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Lina Sabra, Executive Director of Lebanese Association for Family Health


COVID-19 Impact: What we know so far – Lebanon

IPPF's Member Association in Lebanon - Lebanese Association for Family Health (SALAMA) - serves a large number of Syrian refugees. Due to the outbreak of COVID-19, they have had to dramatically scale ...

An interview with Lina Sabra, the Executive Director of the Lebanese Association for Family Health (SALAMA), on the impact of COVID-19.

How has Lebanon been affected by the coronavirus (COVID-19)?

The Lebanese government has extended the general mobilization [a general closure from 7pm until 5am] until 12 April midnight, stressing on social separation and preventing gatherings in different public and private places. And the internal security forces and army are taking different procedures to ensure the commitment of the people to the general mobilization.

We are working from home and the clinic is closed in order to save the lives of the staff and beneficiaries. Around 80% of our beneficiaries are Syrian refugees, however it is recommended to not receive a large number of them at the clinic in order to prevent the infection and the spread of coronavirus in the camps which may lead us to a catastrophe.

In addition to that, the Order of Medicine is requesting doctors try to make consultations by telephone and WhatsApp instead of receiving a big number of beneficiaries (unless it is urgent), and to decrease the number of visits. On the other hand, the Ministry of Public Health has asked people to not go to the clinics and hospitals if it is not urgent.

What impact is it having when it comes to sexual and reproductive health and rights (SRHR)? Flag of Lebanon

As per the experts, we will face shortages of family planning methods not only in Lebanon but in the world, especially condoms (as the biggest number of condoms are manufactured in China).

We will face unintended pregnancies – which will increase due to the quarantine – then unsafe abortion since abortion is not allowed in Lebanon. The problem here is that most of the hospitals and clinics are focusing on coronavirus treatment and the treatment of incomplete abortion may not be a priority.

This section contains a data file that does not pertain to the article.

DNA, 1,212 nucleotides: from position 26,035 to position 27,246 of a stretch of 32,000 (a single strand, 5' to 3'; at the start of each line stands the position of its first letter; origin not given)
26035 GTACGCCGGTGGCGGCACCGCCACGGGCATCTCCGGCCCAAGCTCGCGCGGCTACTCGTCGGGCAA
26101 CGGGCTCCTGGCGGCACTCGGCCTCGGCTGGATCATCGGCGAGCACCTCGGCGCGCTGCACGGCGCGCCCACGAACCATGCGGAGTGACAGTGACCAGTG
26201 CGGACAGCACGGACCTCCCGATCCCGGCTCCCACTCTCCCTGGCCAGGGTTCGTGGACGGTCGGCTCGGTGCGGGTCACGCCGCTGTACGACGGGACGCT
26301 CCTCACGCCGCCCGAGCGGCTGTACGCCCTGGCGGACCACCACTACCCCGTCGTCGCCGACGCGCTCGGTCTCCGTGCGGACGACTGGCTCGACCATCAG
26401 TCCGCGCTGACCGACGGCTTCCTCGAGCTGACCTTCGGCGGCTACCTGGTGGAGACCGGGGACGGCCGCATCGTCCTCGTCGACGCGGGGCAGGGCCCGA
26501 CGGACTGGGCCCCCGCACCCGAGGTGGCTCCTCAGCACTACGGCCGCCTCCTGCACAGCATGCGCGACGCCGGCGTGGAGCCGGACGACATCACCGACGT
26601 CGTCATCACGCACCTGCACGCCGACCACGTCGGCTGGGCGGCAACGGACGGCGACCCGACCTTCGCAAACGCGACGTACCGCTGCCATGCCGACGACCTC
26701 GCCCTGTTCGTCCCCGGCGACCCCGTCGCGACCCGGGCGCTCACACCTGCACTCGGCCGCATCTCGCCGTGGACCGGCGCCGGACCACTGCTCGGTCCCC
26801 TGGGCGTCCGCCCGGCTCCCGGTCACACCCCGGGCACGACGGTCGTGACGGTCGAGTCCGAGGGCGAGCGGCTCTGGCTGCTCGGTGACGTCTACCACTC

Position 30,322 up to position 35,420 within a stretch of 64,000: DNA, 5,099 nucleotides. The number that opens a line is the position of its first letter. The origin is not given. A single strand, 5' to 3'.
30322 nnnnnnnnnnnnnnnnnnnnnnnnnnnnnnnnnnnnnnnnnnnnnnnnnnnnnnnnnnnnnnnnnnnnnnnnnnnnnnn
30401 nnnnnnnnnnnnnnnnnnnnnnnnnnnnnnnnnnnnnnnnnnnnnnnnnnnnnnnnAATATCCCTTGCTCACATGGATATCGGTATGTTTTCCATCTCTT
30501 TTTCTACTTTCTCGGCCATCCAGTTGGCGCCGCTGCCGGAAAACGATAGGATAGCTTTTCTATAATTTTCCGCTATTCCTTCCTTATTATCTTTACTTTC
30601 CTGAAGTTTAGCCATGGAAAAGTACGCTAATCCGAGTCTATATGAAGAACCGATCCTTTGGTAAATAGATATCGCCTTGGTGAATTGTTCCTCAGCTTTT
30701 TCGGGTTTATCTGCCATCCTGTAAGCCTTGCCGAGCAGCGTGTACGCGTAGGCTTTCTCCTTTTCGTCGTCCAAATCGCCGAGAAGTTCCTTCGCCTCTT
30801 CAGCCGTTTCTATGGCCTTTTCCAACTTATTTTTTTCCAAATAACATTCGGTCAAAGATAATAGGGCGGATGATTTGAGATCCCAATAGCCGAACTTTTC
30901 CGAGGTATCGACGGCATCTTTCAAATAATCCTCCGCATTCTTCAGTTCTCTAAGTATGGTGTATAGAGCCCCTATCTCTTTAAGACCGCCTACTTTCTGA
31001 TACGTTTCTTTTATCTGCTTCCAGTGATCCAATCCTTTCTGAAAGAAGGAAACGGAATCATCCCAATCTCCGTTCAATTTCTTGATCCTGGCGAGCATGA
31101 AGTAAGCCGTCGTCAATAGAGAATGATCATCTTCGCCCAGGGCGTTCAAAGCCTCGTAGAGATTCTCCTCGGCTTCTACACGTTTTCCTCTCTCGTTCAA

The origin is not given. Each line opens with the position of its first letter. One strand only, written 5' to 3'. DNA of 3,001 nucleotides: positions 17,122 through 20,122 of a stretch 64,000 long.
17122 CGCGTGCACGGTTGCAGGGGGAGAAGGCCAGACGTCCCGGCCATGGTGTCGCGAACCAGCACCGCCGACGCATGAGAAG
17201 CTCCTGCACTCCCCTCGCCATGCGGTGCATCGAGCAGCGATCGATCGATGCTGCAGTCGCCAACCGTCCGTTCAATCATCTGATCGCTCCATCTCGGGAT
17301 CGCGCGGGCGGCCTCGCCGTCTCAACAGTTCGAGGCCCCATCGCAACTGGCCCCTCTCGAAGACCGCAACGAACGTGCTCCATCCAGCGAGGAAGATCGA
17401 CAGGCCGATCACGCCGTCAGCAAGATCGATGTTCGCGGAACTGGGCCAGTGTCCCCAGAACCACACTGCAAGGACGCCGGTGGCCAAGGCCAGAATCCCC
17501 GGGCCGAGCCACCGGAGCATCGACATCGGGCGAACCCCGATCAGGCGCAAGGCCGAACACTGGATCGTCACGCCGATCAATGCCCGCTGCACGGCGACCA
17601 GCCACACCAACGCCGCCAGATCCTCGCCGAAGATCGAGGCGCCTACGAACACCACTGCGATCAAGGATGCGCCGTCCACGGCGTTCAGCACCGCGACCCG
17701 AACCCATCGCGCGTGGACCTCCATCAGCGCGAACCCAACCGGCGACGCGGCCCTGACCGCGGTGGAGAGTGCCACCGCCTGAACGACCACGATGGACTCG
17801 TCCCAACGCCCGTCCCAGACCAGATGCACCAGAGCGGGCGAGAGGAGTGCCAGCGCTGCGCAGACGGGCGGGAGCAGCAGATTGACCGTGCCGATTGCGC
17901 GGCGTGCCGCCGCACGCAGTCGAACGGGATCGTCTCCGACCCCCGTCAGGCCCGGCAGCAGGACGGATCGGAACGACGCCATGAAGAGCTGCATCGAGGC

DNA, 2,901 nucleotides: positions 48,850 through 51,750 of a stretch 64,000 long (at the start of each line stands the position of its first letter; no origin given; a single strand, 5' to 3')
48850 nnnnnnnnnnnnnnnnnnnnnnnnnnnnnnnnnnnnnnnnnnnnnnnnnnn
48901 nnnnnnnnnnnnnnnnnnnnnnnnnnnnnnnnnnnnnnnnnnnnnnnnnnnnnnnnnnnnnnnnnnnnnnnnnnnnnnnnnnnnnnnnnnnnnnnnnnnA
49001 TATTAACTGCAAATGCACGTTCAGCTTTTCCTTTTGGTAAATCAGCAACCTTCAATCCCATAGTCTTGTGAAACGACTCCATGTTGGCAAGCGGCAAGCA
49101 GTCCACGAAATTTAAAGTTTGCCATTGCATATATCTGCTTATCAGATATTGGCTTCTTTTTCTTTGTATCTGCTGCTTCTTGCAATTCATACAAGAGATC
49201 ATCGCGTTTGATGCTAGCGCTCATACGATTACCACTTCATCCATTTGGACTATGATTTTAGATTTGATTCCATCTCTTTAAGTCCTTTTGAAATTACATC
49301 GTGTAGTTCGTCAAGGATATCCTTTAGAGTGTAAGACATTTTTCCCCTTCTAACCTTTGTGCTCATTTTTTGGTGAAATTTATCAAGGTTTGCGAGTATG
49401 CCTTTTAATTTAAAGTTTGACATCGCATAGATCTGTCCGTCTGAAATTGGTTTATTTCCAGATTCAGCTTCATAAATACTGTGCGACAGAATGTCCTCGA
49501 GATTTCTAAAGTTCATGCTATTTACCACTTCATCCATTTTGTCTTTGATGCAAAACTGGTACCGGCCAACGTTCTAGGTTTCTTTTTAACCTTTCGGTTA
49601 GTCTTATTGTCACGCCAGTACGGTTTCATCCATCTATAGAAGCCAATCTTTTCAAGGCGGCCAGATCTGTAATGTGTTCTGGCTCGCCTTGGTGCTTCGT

What services have been the worst hit so far?

Most of the services except coronavirus treatment, vaccines, prevention services. However, after the extension of the general mobilization and in order to provide the services to the most in need population, we have decided to open the clinic starting next week.

For this purpose, we are developing a plan for the work during the next weeks, taking into consideration the protocols and procedures taken in Lebanon. This will include an isolation room before the consultation and an assessment of the patient’s status and any symptoms that may relate to the coronavirus. In addition to all the precaution procedures including separation, our clinic was sterilized by a specialized company.

Are frontline staff still able to go into the community?

All the field visits and outreach have stopped, especially to the [refugee] camps, except the emergency groups.

What are you doing to keep providing services to people in Lebanon?

We are developing a contingency plan to keep providing services during the upcoming period.

What message do you have for people/your staff in Lebanon when it comes to SRHR and coronavirus?

My message to all people and staff is to stay safe and commit to the quarantine, and to government and Ministry of Public Health’s recommendations.

As for SRHR, follow all the prevention procedures with regards with STIs. To use family planning (FP) methods to prevent unintended pregnancies and unsafe abortion. It is recommended to use natural FP methods and long-acting method (especially IUD).

Finally, seek services when needed, whatever is the way of service provision – in clinics, over the phone phones and through WhatsApp.


Related Member Association

Lebanese Association for Family Health